My feet are very sore, pads and tendons both. After spending a day on my feet (or two) working on steel or concrete floors I always end up in awe of people who work on their feet for a living. As this week progresses I’m going to be on my seat pounding the keyboard more and more … which will be a welcome relief.

Anyhow, that’s what I’ve been up to.

A Note on This Week’s Schedule

Some notes on this week’s schedule. I’m travelling for work and will be on the East coast (Jacksonville, Florida). One thing I’m going to try is move the “links” post to an evening Sunday/Thursday schedule and the essay to the morning. We’ll see how that holds up. One thing I want ot try to do is fit a workout a few times in this week … and with blogging plus the likely 10-14 hour workday I figure an evening links posting might facilitate getting that out. I won’t know until the morning if I have any access to the net during the day, although even if I do the available time will be limited.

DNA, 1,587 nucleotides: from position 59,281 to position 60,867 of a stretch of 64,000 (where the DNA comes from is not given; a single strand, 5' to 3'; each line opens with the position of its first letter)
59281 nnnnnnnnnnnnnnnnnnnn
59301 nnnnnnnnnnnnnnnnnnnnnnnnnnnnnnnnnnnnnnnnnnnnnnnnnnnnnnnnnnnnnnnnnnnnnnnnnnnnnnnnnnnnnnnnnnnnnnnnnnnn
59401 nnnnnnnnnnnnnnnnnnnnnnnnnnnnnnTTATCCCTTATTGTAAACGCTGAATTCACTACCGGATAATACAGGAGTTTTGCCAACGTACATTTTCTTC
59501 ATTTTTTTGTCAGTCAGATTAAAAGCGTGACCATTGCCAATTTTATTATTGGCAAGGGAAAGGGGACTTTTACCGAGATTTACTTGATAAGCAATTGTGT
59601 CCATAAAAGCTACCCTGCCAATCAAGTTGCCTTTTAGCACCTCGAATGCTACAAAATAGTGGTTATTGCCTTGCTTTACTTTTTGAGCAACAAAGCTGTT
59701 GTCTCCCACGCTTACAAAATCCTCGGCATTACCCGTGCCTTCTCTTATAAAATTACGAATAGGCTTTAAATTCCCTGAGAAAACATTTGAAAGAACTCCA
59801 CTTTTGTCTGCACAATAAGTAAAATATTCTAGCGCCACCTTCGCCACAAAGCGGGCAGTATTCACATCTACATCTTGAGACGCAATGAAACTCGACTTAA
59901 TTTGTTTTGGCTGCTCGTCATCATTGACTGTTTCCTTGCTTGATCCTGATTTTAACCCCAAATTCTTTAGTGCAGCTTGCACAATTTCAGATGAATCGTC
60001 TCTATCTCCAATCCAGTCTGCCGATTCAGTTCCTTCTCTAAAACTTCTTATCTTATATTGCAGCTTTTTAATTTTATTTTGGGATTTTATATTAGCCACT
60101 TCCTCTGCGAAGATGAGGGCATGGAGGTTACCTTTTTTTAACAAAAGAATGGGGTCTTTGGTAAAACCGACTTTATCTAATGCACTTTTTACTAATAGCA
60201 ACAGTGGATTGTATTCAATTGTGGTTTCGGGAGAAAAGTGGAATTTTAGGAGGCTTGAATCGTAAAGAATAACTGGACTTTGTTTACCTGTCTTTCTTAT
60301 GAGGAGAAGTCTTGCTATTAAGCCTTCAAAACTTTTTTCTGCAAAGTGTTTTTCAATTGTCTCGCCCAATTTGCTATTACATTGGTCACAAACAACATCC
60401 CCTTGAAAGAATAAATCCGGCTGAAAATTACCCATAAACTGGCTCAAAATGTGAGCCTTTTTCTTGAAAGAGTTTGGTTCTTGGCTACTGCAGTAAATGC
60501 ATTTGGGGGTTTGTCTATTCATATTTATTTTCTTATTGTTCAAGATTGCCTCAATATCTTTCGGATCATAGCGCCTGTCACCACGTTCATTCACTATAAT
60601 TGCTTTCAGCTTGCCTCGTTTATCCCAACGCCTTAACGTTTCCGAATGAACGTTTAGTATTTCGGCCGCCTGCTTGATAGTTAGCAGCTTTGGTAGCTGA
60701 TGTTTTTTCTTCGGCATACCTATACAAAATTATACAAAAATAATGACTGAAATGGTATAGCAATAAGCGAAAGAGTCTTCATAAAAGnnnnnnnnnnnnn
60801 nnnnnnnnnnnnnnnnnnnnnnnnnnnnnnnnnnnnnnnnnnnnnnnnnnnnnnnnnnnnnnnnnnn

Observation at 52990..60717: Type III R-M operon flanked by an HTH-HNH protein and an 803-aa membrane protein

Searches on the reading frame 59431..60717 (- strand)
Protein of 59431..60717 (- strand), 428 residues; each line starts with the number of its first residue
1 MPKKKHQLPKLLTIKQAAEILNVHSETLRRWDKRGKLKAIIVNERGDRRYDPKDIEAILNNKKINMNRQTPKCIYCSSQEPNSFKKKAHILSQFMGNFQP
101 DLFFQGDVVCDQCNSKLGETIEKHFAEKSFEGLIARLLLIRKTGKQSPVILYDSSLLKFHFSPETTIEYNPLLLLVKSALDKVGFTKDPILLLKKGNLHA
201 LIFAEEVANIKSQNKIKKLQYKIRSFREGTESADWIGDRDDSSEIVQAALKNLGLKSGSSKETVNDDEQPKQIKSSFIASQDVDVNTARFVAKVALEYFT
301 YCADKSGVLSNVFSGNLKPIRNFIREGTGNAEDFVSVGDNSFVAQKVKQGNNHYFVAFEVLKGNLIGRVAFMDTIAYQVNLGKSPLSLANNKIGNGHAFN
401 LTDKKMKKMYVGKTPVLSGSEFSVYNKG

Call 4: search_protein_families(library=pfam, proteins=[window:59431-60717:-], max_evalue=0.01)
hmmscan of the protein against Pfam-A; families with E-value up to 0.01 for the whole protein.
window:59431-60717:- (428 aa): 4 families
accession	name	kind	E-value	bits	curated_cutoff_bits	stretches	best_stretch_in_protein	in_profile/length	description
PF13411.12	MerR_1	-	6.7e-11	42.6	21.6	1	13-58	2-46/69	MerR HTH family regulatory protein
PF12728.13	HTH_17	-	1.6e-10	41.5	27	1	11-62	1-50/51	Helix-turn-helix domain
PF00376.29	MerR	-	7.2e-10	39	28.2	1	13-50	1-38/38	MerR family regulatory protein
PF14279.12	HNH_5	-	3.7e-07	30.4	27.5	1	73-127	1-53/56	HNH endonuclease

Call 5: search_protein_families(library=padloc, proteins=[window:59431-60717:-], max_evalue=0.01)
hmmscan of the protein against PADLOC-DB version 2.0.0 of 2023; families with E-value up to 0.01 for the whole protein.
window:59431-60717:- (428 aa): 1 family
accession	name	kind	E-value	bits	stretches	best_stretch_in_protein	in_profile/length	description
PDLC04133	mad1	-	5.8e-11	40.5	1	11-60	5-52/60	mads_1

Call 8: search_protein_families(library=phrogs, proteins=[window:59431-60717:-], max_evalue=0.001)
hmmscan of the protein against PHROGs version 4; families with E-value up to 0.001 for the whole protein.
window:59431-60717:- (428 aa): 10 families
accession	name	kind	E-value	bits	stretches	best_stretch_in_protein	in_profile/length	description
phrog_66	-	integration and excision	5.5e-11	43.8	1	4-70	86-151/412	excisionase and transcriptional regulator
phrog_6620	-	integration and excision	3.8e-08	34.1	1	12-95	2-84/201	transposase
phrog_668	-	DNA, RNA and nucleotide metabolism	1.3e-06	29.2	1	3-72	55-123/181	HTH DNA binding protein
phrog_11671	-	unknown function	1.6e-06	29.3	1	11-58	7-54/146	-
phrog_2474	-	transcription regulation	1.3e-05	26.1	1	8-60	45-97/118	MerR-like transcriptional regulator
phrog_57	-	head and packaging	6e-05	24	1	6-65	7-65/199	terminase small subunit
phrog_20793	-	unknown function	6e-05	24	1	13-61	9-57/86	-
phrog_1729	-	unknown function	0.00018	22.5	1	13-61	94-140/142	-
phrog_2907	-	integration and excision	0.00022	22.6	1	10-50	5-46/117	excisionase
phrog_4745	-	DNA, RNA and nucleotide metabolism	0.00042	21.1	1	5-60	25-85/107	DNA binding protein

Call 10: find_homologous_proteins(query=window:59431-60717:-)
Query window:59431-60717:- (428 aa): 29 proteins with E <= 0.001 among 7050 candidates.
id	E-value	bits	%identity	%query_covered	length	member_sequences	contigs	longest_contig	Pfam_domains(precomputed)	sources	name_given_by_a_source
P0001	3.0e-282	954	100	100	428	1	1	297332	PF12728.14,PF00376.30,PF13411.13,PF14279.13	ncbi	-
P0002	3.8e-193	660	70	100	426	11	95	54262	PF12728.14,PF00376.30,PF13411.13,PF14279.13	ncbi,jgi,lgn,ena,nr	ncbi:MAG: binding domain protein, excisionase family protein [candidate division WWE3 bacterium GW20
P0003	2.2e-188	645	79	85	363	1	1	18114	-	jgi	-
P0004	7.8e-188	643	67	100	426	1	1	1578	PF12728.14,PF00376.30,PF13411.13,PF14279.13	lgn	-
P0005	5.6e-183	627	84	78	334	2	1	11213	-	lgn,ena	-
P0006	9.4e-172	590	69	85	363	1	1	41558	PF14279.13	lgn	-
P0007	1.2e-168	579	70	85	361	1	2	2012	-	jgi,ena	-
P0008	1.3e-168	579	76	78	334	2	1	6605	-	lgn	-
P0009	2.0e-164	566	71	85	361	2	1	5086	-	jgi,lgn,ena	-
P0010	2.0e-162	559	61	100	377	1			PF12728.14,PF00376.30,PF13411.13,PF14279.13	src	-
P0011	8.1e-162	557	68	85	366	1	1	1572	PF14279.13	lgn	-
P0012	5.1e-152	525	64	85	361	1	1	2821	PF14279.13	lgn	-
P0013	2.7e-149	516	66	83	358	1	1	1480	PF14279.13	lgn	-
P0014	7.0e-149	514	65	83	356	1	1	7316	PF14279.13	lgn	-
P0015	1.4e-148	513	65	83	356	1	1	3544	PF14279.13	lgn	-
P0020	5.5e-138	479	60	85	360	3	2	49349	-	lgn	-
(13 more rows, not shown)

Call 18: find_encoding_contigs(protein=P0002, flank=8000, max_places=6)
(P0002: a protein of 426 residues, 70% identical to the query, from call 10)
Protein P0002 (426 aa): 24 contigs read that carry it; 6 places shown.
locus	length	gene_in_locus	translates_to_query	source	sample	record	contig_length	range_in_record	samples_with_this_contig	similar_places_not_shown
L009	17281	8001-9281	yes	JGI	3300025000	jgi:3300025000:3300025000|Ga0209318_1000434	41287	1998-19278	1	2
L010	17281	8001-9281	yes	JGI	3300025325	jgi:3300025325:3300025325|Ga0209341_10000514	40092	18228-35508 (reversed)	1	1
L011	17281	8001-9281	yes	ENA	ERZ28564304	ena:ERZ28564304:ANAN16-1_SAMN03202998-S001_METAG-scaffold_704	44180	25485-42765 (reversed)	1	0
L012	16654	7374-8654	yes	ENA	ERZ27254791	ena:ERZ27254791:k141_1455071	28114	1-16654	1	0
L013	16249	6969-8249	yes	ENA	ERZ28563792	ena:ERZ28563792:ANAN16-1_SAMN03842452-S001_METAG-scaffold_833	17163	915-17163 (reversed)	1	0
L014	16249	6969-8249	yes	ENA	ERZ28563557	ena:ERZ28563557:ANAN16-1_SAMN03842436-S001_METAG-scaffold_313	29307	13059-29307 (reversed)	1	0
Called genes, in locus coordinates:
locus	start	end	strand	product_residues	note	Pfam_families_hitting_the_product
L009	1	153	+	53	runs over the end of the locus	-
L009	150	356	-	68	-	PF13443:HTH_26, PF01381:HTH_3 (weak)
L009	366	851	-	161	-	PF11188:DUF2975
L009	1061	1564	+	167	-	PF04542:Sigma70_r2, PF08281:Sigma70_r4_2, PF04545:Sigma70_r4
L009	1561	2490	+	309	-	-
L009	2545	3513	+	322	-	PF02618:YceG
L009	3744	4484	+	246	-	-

At least daytime net access will let me know how le Tour is going before the evening.

My Excuse for Light Blogging of Late

Much of my spare time until the month of August is done will be devoted to trying to make a dent in the large reading assignments handed out in a spirituality class I’m taking. We are getting pretty unrealistic (for the employed) reading loads with the caveat to “get familiar” and not read in depth each piece. So I’m doing a lot of skimming. We’ve been reading a lot of early patristic writings moving forward slowly through the historical documents from the church on this matter. We started with very early texts and some were partially gnostic … the line between gnostic and non-gnostic is not as sharp is pretended. An interesting tidbit from that week was that the conventional wisdom regarding gnostic texts is that they were suppressed by the church. This is a hard accusation to make seeing that most of these documents we have today have been preserved in monasteries.